Kings aren't shrinking, they're just feeding

Posted: Saturday, August 01, 2009

Derby fish ain't what they used to be, say old-timers. And they're right - though it's no sign of impending doom.

Kate Golden • Juneau Empire
Kate Golden • Juneau Empire

The Golden North Salmon Derby keeps track of the heaviest fish caught each year since the derby started in 1947. And, looking at the data, it's been a long time since anyone caught a big one.

But there's good reason for it, reasoned Ron Somerville, a longtime derby organizer for the Territorial Sportsmen. He says it's all about timing.

"Most of the big fish here are caught in the spring," he said.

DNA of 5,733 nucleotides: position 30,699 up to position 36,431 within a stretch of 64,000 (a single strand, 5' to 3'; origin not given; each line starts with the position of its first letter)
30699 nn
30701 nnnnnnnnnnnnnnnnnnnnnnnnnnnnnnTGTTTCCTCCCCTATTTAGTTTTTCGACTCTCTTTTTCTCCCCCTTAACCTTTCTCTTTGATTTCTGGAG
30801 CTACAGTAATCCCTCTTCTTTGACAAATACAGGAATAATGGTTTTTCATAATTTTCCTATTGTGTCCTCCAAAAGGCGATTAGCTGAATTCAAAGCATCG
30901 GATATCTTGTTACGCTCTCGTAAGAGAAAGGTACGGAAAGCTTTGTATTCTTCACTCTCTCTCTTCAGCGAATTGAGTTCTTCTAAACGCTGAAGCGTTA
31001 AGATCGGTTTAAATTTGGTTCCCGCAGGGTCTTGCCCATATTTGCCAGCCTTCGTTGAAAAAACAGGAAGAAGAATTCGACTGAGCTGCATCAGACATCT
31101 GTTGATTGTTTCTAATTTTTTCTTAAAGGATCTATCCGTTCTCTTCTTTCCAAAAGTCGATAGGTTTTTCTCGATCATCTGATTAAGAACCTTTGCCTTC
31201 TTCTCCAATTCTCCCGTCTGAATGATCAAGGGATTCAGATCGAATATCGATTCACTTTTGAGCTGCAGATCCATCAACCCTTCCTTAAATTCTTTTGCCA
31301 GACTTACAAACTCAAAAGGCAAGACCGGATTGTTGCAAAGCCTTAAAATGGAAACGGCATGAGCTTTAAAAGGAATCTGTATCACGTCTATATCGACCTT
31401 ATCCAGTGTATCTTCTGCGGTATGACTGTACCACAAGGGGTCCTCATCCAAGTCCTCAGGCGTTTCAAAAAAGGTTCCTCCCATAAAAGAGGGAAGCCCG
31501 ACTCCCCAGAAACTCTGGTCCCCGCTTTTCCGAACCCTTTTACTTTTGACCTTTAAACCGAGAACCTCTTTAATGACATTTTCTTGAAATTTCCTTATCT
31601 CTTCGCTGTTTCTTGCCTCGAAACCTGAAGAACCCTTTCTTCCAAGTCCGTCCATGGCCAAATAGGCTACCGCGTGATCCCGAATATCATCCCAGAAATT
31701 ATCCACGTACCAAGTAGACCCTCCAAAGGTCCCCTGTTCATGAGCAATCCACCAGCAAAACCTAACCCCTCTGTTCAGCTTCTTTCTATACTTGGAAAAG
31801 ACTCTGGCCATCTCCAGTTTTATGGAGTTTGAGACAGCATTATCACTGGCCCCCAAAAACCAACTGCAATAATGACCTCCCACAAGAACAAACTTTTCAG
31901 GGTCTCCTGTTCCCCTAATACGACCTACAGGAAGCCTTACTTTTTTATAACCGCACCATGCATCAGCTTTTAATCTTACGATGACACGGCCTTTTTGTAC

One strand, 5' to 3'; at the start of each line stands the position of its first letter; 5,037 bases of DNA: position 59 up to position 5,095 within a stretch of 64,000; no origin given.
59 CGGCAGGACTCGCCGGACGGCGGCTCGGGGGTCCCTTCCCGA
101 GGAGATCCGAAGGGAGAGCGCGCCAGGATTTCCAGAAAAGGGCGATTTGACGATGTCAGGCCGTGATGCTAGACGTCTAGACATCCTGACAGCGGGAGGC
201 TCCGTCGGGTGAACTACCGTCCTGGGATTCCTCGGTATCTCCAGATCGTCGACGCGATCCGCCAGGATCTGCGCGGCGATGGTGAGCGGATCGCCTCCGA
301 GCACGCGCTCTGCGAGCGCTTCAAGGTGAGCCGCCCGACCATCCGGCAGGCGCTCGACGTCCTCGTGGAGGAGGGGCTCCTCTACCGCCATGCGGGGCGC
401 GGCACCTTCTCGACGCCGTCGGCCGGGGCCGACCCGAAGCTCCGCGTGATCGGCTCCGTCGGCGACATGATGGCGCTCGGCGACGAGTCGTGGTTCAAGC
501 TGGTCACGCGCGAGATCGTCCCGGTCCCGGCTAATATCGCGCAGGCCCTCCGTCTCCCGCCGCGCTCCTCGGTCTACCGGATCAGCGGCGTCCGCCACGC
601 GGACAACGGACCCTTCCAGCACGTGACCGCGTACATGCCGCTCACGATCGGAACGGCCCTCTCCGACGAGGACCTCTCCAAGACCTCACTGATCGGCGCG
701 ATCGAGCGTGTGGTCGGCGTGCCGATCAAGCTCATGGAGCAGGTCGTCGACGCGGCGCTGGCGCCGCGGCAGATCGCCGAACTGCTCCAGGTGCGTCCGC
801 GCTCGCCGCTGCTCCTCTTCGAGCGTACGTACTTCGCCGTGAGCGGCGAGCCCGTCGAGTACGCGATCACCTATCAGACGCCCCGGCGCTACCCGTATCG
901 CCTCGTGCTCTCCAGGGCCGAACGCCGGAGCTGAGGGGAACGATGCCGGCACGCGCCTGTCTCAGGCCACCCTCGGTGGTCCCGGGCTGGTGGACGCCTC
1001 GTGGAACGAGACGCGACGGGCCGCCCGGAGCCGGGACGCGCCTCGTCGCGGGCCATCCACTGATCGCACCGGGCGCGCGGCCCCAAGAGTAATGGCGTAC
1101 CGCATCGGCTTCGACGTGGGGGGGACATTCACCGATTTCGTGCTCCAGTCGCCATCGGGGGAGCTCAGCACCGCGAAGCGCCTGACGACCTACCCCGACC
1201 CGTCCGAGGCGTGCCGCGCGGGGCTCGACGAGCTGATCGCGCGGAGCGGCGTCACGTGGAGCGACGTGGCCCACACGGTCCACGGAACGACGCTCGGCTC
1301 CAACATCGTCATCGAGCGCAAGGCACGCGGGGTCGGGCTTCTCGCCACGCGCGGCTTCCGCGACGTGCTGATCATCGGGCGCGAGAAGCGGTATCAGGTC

Until 1977, the derby was in the spring. But the Taku king fishery was in trouble then. So the Territorial Sportsmen moved the Golden North Salmon Derby later in the summer, to August. That means people are catching different fish. Smaller ones.

"You're talking about feeder kings instead of spawners," he said.

Somerville noted that although the size of the winning fish, which is always a king salmon, has shrunk, the later timing allows people to catch bigger silvers.



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